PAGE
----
A more active workforce can lead to fewer lost output days but also a happier and less stressed organisation, Nick Golding looks at successfully managing the process
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Simple exercises such as stretching and diverting eyes from a computer screen can help reduce stress and keep workforces healthy.
13.5 million working days were lost due to stress in 2004, at a cost of £3.7bn to UK business.
If 70% of the UK population exercised for 20 minutes a day, sick days could be cut by 2.78 million a year.
Believe it or not, the odd shoulder stretch at the printer or neck rotation in reception can not only increase productivity at work, it can help combat stress – the condition that cost UK business £3.7bn in 2004 – according to The Stress Management Society.
Traditionally, employers have responded to stress by introducing an employee assistance programme (EAP), but offerings from small fitness and therapy companies are now beginning to creep onto the benefits menu.
Heidi Taylor, director at wellbeing provider Dream, explains: "Companies of a certain size need to be providing something to combat stress, and while EAPs are great, they do not address the fact that most workplace stress and illness simply comes from sitting at a desk." One way of doing this is by enabling staff to exercise at work. Exercise can also help to curb repetitive strain injury (RSI), build employees’ confidence and boost their concentration levels, therefore improving performance and productivity.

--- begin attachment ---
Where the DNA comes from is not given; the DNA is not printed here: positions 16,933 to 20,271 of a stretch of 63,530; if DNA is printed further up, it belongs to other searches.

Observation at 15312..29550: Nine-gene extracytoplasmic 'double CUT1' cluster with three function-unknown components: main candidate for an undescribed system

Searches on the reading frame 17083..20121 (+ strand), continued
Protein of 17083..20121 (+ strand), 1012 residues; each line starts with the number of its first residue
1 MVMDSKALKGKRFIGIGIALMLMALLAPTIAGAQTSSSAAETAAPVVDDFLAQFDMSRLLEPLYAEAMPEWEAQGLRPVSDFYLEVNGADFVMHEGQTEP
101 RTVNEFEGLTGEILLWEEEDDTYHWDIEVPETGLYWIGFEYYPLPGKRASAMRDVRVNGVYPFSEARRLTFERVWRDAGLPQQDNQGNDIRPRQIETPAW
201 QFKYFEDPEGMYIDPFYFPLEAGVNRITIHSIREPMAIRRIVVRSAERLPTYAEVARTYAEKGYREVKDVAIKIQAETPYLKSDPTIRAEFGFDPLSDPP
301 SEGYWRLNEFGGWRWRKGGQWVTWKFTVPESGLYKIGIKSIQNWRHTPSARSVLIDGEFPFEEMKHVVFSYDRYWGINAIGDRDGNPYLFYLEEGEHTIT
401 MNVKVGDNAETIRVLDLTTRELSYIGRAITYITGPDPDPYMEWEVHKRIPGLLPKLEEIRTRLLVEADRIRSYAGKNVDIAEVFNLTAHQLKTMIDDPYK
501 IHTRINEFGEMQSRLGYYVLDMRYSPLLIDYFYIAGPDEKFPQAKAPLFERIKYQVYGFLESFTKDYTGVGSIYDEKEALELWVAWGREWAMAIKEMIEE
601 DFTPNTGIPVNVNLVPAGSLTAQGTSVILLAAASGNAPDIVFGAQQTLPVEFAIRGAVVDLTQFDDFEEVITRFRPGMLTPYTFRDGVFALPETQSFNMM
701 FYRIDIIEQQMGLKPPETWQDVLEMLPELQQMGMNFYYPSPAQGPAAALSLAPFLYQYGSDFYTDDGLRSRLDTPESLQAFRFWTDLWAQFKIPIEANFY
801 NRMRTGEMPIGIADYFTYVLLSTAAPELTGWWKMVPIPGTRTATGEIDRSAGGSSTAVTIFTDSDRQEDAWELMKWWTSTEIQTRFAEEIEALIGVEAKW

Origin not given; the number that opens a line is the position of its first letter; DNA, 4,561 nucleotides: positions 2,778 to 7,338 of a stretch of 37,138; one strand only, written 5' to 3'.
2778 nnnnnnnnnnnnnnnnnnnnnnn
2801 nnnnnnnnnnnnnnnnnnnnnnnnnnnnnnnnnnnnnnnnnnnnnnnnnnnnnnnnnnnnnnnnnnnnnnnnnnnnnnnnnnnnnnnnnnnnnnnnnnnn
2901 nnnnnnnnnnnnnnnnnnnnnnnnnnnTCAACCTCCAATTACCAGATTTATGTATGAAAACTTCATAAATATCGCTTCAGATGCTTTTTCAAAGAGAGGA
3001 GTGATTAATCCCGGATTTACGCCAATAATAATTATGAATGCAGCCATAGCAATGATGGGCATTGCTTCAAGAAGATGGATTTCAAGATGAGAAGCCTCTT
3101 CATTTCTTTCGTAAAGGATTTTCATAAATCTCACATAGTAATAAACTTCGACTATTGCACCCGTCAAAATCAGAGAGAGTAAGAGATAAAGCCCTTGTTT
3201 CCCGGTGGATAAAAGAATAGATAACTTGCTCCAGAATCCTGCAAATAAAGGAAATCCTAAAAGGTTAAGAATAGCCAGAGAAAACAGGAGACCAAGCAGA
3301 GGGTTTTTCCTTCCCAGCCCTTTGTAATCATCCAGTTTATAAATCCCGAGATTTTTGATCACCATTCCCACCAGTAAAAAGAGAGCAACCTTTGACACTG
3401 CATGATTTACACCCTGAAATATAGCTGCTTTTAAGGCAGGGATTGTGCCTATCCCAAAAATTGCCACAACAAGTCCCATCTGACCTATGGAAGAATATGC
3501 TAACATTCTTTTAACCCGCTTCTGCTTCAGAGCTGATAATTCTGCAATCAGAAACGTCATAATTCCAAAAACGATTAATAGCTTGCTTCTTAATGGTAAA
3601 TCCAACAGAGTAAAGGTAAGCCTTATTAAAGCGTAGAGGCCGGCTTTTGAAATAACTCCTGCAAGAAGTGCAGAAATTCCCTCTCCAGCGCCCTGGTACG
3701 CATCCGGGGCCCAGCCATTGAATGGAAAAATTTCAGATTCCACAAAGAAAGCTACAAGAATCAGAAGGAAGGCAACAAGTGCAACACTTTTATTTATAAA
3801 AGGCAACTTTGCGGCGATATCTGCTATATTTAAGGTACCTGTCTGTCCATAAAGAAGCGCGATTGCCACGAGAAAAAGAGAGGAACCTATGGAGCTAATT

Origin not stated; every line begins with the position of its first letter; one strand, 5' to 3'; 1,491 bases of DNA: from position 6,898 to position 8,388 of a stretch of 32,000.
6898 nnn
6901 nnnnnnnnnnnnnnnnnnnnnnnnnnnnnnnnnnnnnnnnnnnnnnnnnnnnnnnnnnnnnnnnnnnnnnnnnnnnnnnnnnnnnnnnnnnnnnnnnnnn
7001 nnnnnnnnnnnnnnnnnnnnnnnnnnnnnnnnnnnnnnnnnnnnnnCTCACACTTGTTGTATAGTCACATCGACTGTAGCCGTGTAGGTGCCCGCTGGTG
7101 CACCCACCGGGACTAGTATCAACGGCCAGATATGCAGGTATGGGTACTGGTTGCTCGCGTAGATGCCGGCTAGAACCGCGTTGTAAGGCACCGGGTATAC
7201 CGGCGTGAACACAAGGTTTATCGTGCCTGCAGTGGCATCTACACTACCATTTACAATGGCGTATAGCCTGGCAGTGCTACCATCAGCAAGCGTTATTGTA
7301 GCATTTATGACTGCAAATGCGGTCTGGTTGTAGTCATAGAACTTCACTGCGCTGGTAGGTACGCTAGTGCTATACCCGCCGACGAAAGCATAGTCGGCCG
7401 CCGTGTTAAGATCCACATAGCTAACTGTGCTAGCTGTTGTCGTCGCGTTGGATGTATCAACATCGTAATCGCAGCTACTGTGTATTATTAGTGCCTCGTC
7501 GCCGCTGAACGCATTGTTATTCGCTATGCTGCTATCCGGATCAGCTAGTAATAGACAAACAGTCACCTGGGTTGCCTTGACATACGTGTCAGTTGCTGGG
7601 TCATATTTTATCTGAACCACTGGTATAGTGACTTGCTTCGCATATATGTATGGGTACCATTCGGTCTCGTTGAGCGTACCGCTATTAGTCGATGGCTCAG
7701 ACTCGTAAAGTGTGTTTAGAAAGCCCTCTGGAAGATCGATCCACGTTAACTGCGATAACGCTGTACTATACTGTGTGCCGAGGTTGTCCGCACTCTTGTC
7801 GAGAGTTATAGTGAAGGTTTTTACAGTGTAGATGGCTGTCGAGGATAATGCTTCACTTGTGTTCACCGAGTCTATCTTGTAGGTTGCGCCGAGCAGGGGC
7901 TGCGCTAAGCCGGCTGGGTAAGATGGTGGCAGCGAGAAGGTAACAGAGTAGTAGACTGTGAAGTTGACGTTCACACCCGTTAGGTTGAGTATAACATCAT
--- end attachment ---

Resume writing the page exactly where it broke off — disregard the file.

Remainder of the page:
Yoga and massages Employers that want to introduce such initiatives typically have two options: devise an exercise programme internally or take on a provider to come into the workplace and explain the best ways of remaining active at work to employees. Exercises employees can be encouraged to take part in include neck rotation, shoulder stretches, and eye exercises, all of which help to increase blood circulation around the body. Allowing employees to take time out of work for classes such as yoga or for massages not only gives them a break, it also helps provide mental and physical relaxation. In order to encourage staff to exercise, employers often only need to make some space available.
"The body is simply not designed to be sat in a static position for so many hours a day. It causes tension in the back and neck which leads to a stressed body, which leads to a stressed mind," says Taylor. Robert Dyer, director at health and fitness company Full Force Fitness, adds: "Employees are starting to recognise the benefits in so much as they feel more relaxed at work, and employers are noticing a decrease in sick days, which must prove the value of exercising," Fitness in workplaces The Health of the nation report by Deloitte and customer service survey company TARP, published this year, gives some support to this view. It revealed that if 70% of the population exercised for 150 minutes per week, the equivalent of just over 20 minutes a day, sick days would be cut by 2.78m per year.
The Fitness Industry Association (FIA), agrees exercise can help prevent conditions such as stress. Members service director, Innes Kerr, says: "The government is looking to invest millions of pounds into healthcare over the next few years, when really they should be looking at how to prevent the need for so many people to go to see a doctor."